Chosen by Monk

My latest audio-visual treat comes from renascent Faroese metallers Týr, who are proclaiming that ‘Dragons Don’t Die’ with the latest cut sliced from their forthcoming ninth studio album, ‘Battle Ballads’.

The album represents not only the band’s first new recordings in five years, and the first to feature new guitarist Hans Hammer, but also a shift in musical and creative direction for the Viking warriors, drawing its inspiration almost directly from the band’s 2020 collaboration with the Symphony Orchestra of the Faroe Islands, which drew frontman Heri Joensen towards incorporating more classical elements into Týr’s previous progressive folk metal sound, as he explained:

There’s a reason classical music is called classical. It’s the classical way of doing it. And it creates these epic sounds that fit in perfectly with the kind of metal we do in Týr. So, there’s full orchestration on all of the new songs.

Joensen also explained the theory behind the album title, ‘Battle Ballads’, stressing that it has nothing in common with the lighter-raising songs so prevalent in the 1980s.

“There are definitely two versions of a ballad. A lot of people think of hair metal, when they think of ballads. We are looking at ballads here in the Medieval sense. Apart from a couple of softer parts on the album, this is very much straight heavy metal with some folk and classical influences. I’m not sure what exactly one would call it – power metal, Viking metal, folk metal. It still fits in very much with what we do, only it feels bigger and more like these big soundscapes.

 I’m very satisfied with the way I put it together. It’s not the way I usually work. I had one very basic idea, and I made the whole song out of that. It’s like one continuous melody and I put some breaks into it so there are like eight musical phrases. I used the first of each four phrases for the chorus, and the second half for the lines and the verses. I was fiddling with that for quite some time and I’m very happy with the result. And not many bands, if any, work like this.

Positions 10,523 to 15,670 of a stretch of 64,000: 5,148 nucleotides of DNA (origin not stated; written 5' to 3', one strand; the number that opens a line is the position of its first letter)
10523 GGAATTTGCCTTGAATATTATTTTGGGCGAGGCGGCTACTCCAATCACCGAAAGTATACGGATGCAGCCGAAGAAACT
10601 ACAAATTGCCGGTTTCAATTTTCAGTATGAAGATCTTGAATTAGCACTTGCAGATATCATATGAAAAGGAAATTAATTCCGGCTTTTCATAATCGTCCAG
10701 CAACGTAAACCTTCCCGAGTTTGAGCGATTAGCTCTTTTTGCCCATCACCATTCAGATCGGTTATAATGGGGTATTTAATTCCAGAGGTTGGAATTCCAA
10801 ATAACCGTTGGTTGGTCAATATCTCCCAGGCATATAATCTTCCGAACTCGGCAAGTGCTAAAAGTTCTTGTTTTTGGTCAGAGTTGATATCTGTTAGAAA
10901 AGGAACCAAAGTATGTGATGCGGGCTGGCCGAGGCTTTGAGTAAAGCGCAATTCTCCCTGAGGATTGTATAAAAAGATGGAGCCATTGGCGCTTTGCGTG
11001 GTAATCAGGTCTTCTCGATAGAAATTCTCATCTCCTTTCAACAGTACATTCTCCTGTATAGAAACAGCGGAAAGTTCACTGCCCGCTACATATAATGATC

We consciously decided to make this a more direct album with songs that are easier for listeners to get right away than some of the stuff on our last album, or maybe even on our 2006 album ‘Ragnarok’, which was very progressive. With ‘Battle Ballads’, there are progressive elements here and there, but we tried to keep the songs based on one or two musical ideas each, and work on everything from there. So, in a way, it’s more concise than our last album, but it’s more epic because of the symphonic elements.

As much as Týr would have liked to have followed the example of the likes of Septic Flesh and written, rehearsed and recorded with a symphony orchestra, schedule conflicts made it impossible to have the band and classical musicians to be in the same place at the same time. So Týr did the next best thing. The band, wrote the album’s ten songs then Jeonsen sent the compositions to a Danish colleague Lars Winther living in England, who added the orchestral samples, paying close attention to the tone and tempo of the songs so the violins, violas, cellos, woodwinds, and horns fit complimented the traditional rock instruments. When the samples were all in place the album sounded impressive, but the tones weren’t perfectly blended. So, Týr sent the album to veteran producer Jacob Hansen in Denmark to put together the final mix.

We actually never worked directly with Lars Winther and Jacob in the studio, we did everything on the Internet, Joensen says. It’s very easy and effortless to work like that. We had all the arrangements the way we wanted them, and they were both very professional people so there were no hiccups along the way.

Battle Ballads‘ is released on 12 April.